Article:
To quit social media: brave or irresponsible?

You may have come across the message by Dr. Cal Newport that we should quit social media. For instance, there is the NYT article “Quit Social Media. Your Career May Depend on It”. There is also this TEDxTalk, and numerous posts on Cal’s own blog.

 

I am very ambivalent about Cal’s advice. On the one hand, I share his views on the benefits of focused work, as well as his concerns about the addictive effects of social media (because getting a like / comment / view, etc on social media releases dopamine, the same chemical released when addicts smoke, drink or gamble). On the other hand, his recommendation to quit social media is based on assumptions about the nature of social media which are not really discussed and that, maybe, ought to be challenged.

 

Cal’s advice seems to be based on the view that consumption of social media may be tempting and may even be enjoyable, but is toxic. So, we need to wean ourselves from social media, and warn others to stay away. Much like smoking, really, which may help smokers relax, but causes a whole host of lethal diseases on those that smoke as well as on those around them.

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In the social-media-are-like-tobacco scenario, Cal is like the early anti-smoking campaigners, who fought powerful institutional forces, and educated the public on the grave harm of this product. They were doubted, even ridiculed; but they, eventually, saved many lives, and improved public health. For sure, Cal is not alone in those views. For instance, research has found that high levels of social network use reduce self-control which, in turn, is associated with harmful behaviours such as over eating or over spending.

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But what if social media instead of being like tobacco is more like water? Or, rather, more like an aquatic environment? Being in water can be cold, uncomfortable, tiring and, potentially, dangerous; but can also be refreshing, reenergising and relaxing, not to say that aquatic environments are key for our survival.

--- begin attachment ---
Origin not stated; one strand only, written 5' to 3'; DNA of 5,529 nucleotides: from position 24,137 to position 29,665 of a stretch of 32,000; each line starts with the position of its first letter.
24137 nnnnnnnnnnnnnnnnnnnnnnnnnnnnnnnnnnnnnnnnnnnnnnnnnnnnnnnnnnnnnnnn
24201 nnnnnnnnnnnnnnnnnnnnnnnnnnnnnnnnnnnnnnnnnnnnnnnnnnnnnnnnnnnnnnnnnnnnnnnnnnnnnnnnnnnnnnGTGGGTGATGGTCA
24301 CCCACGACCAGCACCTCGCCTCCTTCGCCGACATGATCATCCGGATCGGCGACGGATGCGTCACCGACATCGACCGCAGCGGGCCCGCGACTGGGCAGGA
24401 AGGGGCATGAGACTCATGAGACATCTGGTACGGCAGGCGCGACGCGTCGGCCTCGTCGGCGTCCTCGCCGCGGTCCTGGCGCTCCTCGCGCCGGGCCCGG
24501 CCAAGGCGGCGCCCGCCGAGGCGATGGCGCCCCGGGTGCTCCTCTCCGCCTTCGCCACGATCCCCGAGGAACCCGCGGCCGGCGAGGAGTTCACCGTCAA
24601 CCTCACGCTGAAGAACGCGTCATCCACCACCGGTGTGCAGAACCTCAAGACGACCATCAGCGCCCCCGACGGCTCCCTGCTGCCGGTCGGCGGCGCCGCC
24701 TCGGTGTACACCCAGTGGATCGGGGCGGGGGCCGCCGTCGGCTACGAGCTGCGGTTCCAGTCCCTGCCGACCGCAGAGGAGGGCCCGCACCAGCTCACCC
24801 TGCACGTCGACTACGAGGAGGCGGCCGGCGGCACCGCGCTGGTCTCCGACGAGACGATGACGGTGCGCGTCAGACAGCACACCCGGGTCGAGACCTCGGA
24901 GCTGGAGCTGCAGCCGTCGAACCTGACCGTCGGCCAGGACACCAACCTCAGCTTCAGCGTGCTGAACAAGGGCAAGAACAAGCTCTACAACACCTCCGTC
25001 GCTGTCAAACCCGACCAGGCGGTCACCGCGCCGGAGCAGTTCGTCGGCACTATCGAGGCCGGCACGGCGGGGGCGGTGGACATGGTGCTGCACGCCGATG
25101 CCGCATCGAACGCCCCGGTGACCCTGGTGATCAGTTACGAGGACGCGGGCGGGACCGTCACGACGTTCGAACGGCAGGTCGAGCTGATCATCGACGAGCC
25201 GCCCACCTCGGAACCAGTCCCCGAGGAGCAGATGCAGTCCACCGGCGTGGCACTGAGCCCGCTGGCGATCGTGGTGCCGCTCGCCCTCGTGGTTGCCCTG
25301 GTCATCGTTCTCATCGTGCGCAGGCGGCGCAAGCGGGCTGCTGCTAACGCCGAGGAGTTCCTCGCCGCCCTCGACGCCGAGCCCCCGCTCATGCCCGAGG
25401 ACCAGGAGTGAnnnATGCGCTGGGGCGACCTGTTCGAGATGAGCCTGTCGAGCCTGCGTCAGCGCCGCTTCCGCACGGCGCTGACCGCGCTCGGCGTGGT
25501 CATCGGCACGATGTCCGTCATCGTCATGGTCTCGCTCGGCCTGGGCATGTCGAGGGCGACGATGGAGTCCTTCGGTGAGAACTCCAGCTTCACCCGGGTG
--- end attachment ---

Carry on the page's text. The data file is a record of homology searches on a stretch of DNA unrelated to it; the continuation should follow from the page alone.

In the social-media-like-water scenario, is it productive to refuse to engage with the medium? Is it responsible to tell others to say away? We used to live and work without social media, but now we need to learn to do so with, or via, social media. We need to find new ways to communicate, maintain focus and consume information; much like we need to learn how to swim and to hold our breadth, if we are to take full advantage of the aquatic environment. For sure, jumping into the water is foolish because we may drown. But stubbornly refusing to enter the water isolates us, and may even threaten our long term success. What we need is education about safe ways of engaging with social media – much like we need to learn about currents, temperature, and so on, to thrive in an aquatic environment.

 

After all, while there is research that the harmful effects of social media on our well-being, there is also research about their positive effects. For instance, this large scale study found that while heavy use of digital technology is harmful for teenagers’ mental health, moderate use can actually boost their mental wellbeing; and that social media helps teenagers feel included and supported.

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The idea that an over-abundance of information is bad for decision making is not new. People said the same about the invention of the press, and it was a key message in Alvin Toffler’s 1970’s book ‘Future Shock’.

 

Can you imagine what a sad world we would live in, if people had decided to quit on the press, because the flood of news and ideas resulting from this invention was bad for our ability to concentrate or produce high quality work?

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